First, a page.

Mr. Beck explained that each year the County Commission distributes about $200,000 from their road sales tax to various communities in the County.  He said records indicate that Columbia receives about $40,000 per year from those funds.  The recommendation this year is to apply for funding toward signals at the locations indicated.  Mr. Beck reported money for the signals had been received last year, and this would add more to the amount needed to build them.
    Mr. Kruse noted the grant application read that it is expected that traffic signals will be installed during the late summer or early fall months of this year.  He had previously asked for a staff report on the alternatives of round-abouts being used in those locations, and was assuming this would not preclude that option.  Mr. Patterson said staff is about ready to bring a report back to the Council on the studies of those intersections.  He said a report would be submitted to the Council before any final decisions are made.
    Mr. Beck asked if the grant request should show signals.  Mr. Patterson said staff would make certain that the application is flexible enough.  Basically, monies are being requested for the pedestrian amenities that go along with the intersection.
    Mayor Hindman said he was all for having the pedestrian facilities at those locations.  He urged that this be thought as an integral part of the project, rather than a separate add-on item.  He wanted pedestrian facilities included in projects, not necessarily having to obtain a grant for these items.  Pedestrian improvements are just as much a part of a project as is the curbs and gutters.   Mayor Hindman reported this is a philosophy he would like to see develop.
    Mr. Janku agreed, and said what had struck him during the discussion of the new AC alignment was the use of the word "amenities" to describe things like sidewalks.  That makes it sound like the sidewalk is a special item the City might receive if lucky.  Mr. Kruse said for a State highway, sidewalks are an amenity.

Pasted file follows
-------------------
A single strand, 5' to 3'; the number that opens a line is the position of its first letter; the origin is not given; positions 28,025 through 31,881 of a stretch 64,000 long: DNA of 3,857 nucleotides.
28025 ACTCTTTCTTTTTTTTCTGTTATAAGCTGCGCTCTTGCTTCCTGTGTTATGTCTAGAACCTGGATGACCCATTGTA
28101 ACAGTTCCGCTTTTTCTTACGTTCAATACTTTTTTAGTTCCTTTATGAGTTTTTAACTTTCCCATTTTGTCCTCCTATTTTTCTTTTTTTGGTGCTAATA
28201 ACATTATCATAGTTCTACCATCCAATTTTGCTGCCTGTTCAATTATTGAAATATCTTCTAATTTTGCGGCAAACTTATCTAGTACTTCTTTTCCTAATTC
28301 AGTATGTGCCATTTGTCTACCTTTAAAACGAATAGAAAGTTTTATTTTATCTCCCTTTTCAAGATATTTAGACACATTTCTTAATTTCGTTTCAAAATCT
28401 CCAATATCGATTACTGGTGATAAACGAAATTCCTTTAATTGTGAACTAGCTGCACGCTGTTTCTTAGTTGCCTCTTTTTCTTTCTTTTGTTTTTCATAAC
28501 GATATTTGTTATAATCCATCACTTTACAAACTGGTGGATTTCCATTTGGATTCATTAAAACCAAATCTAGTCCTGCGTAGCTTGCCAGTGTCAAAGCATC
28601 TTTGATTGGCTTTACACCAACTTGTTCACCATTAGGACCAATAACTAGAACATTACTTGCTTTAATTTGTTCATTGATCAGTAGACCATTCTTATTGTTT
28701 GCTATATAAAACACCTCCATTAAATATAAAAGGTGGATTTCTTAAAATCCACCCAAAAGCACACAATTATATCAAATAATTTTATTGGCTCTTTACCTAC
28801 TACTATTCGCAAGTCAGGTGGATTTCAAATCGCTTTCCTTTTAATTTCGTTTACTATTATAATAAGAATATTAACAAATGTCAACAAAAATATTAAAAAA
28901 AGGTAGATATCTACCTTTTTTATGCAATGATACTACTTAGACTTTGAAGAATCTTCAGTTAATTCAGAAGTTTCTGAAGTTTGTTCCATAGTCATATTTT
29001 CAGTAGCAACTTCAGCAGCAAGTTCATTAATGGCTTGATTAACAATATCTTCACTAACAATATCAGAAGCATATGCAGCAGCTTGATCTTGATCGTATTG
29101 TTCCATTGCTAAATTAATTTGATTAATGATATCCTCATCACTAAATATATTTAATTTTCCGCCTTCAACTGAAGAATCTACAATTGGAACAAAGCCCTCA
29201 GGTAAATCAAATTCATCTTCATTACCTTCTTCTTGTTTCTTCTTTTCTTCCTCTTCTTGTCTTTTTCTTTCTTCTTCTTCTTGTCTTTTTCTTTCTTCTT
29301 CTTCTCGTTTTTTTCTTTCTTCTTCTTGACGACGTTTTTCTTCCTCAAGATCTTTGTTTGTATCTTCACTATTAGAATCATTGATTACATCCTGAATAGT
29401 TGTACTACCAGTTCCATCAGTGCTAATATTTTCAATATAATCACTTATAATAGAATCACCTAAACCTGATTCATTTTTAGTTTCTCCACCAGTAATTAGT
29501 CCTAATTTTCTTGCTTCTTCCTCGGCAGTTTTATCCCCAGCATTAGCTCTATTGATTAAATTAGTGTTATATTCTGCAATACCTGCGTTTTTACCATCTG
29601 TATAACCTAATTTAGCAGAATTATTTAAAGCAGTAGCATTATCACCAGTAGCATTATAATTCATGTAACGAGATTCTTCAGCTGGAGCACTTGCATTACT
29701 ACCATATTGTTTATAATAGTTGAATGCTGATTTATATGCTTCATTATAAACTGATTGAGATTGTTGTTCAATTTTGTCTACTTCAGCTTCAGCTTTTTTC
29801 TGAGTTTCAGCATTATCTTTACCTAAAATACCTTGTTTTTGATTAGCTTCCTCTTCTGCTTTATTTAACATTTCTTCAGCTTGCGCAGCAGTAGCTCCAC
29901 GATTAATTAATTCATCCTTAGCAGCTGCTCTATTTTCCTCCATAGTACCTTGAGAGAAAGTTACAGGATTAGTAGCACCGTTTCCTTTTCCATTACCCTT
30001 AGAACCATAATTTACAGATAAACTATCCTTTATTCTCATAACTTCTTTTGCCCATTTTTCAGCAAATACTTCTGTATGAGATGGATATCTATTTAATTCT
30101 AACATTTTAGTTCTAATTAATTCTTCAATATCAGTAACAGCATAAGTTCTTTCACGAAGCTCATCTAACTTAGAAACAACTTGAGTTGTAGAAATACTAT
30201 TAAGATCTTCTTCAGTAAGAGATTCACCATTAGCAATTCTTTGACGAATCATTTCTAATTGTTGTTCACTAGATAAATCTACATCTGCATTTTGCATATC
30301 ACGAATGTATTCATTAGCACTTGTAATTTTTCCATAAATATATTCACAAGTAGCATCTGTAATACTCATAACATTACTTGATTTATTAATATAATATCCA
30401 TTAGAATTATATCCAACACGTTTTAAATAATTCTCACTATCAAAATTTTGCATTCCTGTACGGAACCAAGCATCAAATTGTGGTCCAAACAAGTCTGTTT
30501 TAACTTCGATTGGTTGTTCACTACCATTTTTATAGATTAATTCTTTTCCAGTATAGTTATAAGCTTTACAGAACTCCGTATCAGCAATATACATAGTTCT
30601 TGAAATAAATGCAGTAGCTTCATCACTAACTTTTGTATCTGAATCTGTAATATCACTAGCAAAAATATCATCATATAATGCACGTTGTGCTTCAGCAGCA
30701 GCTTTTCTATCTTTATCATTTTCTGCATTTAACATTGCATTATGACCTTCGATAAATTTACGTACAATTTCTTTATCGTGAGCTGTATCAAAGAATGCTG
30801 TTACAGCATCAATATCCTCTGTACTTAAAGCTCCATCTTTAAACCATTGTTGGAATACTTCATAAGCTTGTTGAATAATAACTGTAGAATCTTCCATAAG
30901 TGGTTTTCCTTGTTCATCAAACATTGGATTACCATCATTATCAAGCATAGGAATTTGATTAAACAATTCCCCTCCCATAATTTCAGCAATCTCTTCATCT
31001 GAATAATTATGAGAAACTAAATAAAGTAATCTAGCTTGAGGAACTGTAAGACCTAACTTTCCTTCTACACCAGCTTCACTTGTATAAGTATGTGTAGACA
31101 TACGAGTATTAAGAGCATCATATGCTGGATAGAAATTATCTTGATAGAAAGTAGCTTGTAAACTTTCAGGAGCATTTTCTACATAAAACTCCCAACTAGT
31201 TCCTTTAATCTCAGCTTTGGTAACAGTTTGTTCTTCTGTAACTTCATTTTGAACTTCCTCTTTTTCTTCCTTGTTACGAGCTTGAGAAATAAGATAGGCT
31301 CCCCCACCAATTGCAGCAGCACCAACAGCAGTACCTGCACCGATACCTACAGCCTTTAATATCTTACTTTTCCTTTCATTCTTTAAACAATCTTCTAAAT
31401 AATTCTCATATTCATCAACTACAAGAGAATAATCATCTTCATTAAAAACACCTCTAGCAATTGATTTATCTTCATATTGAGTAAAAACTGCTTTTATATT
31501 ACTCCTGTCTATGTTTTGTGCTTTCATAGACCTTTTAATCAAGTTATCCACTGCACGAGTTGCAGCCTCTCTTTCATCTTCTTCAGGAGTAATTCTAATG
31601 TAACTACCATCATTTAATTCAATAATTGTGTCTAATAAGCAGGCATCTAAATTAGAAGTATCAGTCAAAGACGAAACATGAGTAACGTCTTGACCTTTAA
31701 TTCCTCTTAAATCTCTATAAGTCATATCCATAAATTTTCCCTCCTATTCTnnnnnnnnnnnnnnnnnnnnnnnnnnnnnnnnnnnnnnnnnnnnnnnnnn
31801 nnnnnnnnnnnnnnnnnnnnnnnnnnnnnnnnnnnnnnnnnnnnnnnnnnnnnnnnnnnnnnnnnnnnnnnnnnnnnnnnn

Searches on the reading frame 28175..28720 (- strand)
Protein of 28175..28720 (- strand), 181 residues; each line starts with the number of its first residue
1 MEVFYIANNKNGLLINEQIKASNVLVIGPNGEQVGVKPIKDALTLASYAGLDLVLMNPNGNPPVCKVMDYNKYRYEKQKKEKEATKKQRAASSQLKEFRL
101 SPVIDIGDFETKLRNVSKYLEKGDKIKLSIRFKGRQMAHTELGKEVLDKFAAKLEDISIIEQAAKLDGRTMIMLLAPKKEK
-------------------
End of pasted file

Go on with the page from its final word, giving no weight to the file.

The vote on R50-98 was recorded as follows:  VOTING YES:  COBLE, JANKU, CROCKETT, CAMPBELL, KRUSE, COFFMAN, HINDMAN.  VOTING NO:  NO ONE.  Resolution declared adopted, reading as follows:

R51-98     Authorizing application to Missouri Department of Social Services for Emergency Shelter
    The resolution was read by the Clerk.
    Each year, Mr. Beck explained that funding is allocated to Columbia for emergency shelter purposes.  If the Council approves this application, the funds would be used as follows:   $31,000 for the Arbor House, $34,000 for Comprehensive Human Services, and $20,000 to Welcome Home.  The report noted that there had been a 43% increase in the funding the state receives from the federal government for this type of housing.
    The vote on R51-98 was recorded as follows:  VOTING YES:  COBLE, JANKU, CROCKETT, CAMPBELL, KRUSE, COFFMAN, HINDMAN.  VOTING NO:  NO ONE.  Resolution declared adopted, reading as follows:

R52-98     Authorizing amendment to agreements with homemaker/personal care vendors to increase
                  hourly rate from $10.86 to $11.94.
    The resolution was read by the Clerk.
    Mr. Beck explained that this would raise the City's rates and bring them more in line to what the state is paying.  He said the recommendation had been made by the Community Services Advisory Commission.
    The vote on R52-98 was recorded as follows;  VOTING YES:  COBLE, JANKU, CROCKETT, CAMPBELL, KRUSE, COFFMAN, HINDMAN.  VOTING NO:  NO ONE.  Resolution declared adopted, reading as follows:

R53-98     Authorizing the competitive public sale of water and electric system refunding and
                  improvement revenue bonds.
    The resolution was read by the Clerk.
    In April of 1997, Mr. Beck explained that the voters approved a $39,250,000 revenue bond issue.  He said the City has been utilizing funds from its reserve accounts to work on some of the projects.  He said the Water and Light Director, the Finance Director, and the Water and Light Advisory Board have been meeting to discuss the proposed plan regarding the schedule of projects that were shown in the ballot issue.  Staff felt it was time to go to market with the sale of $26,745,000 in revenue bonds for public improvement and refunding purposes.  If authorized by the Council, Mr. Beck said the bids would be opened and brought back for discussion at the next Council meeting.  He said before the meeting, the appropriate staff would meet with the Bond Counsel to make a recommendation for Council consideration.
    The vote on R53-98 was recorded as follows:  VOTING YES:  COBLE, JANKU, CROCKETT, CAMPBELL, KRUSE, COFFMAN, HINDMAN.  VOTING NO:  NO ONE.  Resolution declared adopted, reading as follows:

    The following bills were introduced by the Mayor, unless otherwise indicated, and all were given first reading:

B47-98     Amending Chapter 14 of the Code to remove existing parking restriction on the west side
                  of Clarkson Road.
B48-98     Accepting conveyances for utility and street easement purposes.
B49-98     Authorizing Change Orders; approving engineer's final report for the construction of Tenth
                  & Cherry parking garage project.
B50-98     Authorizing acquisition of the Turner property for landfill buffer.
B51-98     Authorizing installation of traffic calming devices in the Colonial Gardens Subdivision.
B52-98     Accepting conveyance from Wilma Via for utility purposes.
B53-98     Approving engineer's final report; accepting a conveyance; authorizing payment of
                  differential costs for 12-inch water main serving Woods Mill, Plat 1.
B54-98     Approving engineer's final report; accepting conveyance; authorizing payment of